Club owners nationwide are seeing a surge in new dancers, said Angelina Spencer, executive director of the Association of Club Executives, a trade organization of adult nightclubs.

'Owners are seeing a lot of women who worked for Wall Street companies or in real estate who still have to make the payment on their Mercedes, still have to feed their kids, still have to pay their American Express card bills,' Spencer said.


Strip clubs aren't the only dance employers. Fresno businessman Albert Ellis, owner of Spice 1 Entertainment, said the number of calls from women looking for work has nearly doubled from a year ago — to as many as 30 a week.

'What's surprising me is how many women are coming in not because this is something they want to do, but because it's something they have to do,' Ellis said. 'It's more a sense of desperation over the last year and a half, when the economy started taking a fall.'

An emotional toll

Stripping wears heavily on many dancers, said sociologist Barton, an associate professor at Morehead State University in Kentucky and author of 'Stripped: Inside the Lives of Exotic Dancers,' a 2006 book detailing 10 years of research and interviews with dancers across the U.S.

'They're so stigmatized and treated so disparagingly in media representations,' said Barton.

That's why dancer Charlie conceals what she does for a living from most people, although she said her family knows.

'I never thought I'd be doing this,' she said. 'To be honest with you, I don't enjoy it, but it pays the bills and it pays for my school.'

Fear is another stress. Twenty-year-old stripper 'Dallas' recalled the terror of her first bachelor party show nine months ago.

'I've never been so scared in my life,' she said. 'I don't know what scared me more: getting naked in front of strangers, or worrying about running into someone who could be my cousin, for God's sake.'

Being propositioned is another occupational hazard, although it's uncommon for women who perform in topless or nude clubs to fall into prostitution, Barton said.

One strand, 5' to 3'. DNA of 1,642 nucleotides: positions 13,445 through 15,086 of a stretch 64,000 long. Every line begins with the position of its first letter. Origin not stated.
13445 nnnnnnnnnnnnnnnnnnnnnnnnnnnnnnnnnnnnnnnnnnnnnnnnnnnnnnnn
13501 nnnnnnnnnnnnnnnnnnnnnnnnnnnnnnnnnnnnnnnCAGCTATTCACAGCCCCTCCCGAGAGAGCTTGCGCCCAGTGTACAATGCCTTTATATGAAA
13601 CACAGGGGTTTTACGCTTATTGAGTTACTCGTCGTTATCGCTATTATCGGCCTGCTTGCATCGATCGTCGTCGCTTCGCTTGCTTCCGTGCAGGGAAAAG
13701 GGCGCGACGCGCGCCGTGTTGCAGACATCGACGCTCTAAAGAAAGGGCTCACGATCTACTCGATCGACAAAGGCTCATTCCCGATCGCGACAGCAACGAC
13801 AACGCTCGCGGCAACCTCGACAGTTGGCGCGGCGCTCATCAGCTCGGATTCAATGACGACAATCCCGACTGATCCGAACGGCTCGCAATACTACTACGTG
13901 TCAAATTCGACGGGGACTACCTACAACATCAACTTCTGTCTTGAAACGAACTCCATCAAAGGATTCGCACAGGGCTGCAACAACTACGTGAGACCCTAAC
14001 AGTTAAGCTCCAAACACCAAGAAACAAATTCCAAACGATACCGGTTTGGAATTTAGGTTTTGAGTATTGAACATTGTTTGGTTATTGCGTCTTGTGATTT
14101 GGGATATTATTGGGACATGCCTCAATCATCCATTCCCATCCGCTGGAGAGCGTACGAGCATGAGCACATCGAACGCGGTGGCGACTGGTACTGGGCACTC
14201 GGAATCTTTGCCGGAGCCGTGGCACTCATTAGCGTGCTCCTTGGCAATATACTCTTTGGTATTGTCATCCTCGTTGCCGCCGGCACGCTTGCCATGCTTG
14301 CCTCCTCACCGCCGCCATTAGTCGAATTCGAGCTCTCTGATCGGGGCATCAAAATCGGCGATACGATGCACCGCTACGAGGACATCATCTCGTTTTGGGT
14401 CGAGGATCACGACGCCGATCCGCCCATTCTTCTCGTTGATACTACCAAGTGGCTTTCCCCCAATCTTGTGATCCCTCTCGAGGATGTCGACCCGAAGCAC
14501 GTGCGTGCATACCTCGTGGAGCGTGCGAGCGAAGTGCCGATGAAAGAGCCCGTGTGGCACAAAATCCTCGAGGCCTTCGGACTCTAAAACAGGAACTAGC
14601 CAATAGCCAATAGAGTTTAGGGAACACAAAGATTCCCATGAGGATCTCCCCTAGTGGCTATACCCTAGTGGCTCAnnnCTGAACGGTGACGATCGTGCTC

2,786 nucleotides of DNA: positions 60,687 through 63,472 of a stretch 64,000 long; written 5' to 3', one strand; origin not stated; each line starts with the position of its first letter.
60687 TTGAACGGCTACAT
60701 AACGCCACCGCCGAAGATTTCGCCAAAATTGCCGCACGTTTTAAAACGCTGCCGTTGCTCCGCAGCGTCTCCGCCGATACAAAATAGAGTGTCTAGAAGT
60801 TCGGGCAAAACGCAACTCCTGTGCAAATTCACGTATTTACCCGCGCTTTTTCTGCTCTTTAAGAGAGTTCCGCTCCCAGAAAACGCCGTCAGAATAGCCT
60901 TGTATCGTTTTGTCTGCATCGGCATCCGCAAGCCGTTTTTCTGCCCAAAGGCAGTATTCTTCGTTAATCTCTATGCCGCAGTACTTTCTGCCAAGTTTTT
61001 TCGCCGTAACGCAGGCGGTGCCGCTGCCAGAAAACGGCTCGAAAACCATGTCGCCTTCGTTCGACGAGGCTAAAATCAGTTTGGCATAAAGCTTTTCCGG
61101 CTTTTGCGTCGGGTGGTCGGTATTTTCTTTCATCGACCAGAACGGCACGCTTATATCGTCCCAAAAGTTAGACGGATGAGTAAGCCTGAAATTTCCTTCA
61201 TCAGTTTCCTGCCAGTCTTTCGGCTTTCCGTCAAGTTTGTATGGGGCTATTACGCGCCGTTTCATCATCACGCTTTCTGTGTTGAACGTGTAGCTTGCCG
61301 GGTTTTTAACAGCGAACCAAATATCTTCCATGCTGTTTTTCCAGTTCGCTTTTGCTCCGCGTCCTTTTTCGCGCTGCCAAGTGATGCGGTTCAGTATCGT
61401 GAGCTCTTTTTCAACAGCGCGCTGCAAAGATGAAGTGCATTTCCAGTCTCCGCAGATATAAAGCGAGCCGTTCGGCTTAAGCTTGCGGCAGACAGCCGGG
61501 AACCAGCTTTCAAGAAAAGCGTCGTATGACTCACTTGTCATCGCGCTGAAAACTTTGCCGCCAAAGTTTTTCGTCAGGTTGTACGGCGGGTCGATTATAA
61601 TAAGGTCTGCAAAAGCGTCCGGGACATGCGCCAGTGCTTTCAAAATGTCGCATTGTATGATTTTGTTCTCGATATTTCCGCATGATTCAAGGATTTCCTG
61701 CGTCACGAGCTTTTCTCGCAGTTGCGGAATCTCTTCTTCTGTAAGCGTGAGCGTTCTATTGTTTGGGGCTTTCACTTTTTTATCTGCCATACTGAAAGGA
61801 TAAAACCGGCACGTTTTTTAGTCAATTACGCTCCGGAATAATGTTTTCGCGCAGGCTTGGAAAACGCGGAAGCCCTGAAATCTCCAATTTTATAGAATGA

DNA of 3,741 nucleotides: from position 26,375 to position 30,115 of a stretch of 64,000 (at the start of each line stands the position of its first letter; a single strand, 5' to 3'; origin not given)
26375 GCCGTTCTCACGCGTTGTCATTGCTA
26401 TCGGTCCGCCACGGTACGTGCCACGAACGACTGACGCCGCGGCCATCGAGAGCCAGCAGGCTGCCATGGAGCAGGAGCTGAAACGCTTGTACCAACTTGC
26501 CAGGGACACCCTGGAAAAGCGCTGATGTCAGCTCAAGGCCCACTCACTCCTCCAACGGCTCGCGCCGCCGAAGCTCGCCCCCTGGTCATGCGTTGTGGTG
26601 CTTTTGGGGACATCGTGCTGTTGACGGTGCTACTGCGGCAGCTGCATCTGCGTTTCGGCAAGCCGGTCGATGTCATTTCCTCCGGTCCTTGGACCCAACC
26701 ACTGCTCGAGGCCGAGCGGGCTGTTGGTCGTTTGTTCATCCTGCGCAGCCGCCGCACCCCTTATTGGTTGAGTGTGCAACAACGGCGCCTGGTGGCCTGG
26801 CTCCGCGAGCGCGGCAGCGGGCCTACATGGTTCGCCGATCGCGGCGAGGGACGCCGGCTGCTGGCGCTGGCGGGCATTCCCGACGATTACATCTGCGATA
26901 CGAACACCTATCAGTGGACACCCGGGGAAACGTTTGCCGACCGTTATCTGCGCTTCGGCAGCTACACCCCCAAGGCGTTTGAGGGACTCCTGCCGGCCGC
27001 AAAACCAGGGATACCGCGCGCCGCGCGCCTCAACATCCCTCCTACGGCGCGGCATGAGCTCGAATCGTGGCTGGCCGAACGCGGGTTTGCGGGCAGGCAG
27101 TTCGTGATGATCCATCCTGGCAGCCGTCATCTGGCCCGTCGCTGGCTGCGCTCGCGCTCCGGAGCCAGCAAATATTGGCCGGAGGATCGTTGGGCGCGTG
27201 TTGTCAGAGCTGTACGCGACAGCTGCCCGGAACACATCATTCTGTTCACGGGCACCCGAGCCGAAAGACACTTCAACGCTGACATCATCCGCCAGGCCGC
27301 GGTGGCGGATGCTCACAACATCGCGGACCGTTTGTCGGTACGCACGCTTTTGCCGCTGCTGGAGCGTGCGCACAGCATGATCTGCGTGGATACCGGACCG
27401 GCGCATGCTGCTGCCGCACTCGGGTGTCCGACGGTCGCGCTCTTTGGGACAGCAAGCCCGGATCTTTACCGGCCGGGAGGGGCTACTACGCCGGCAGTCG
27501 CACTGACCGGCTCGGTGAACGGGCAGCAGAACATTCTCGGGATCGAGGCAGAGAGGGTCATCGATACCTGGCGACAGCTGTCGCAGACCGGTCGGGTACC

The pressure is even more intense for dancers at parties. At least once a night, said Dallas, someone offers her cash for sex.

'It's disgusting,' she said. 'Like I'm going to have sex with some guy for $100. Ughh, no way.'

When a client gets out of hand, Dallas said, the driver/bodyguard who accompanies her to parties can intervene, and the dancer can call off the show and leave.

Diminishing returns

Economic realities that prompt women to become strippers also affect their customers. Men who visit strip clubs don't spend like they used to.

On a recent midweek afternoon at City Lights, bikini- and lingerie-clad dancers mingled with a mere handful of customers as a topless dancer gyrated around a brass pole on stage. All six billiard tables at the other end of the club were vacant.

'This is very unusual compared to six months ago,' dancer Charlie said. 'Six months ago, I'd be really mad if I finished with only $150 after a shift. Now I'm happy to go home with $150.'

Ellis, the owner of Spice 1, said the outcall business also feels the economic pressures of supply and demand. With more women stripping for parties — both for outcall companies and advertising as independents — 'it's pushing prices down. It's not so much that we're losing customers as much as prices are falling so guys can still afford to entertain.'

When he started his business 13 years ago, Ellis said, he charged $100 for a one-hour show. At its peak, his rates went up to $160 an hour. Now, it's fallen back to $120 an hour.

Dallas said she receives $40, plus tips, for each show she performs, and her driver/bodyguard gets $20. When she began dancing last year, she often was booked for five to six shows on the weekend nights she worked. Now that's slipped to perhaps three shows on a Saturday night.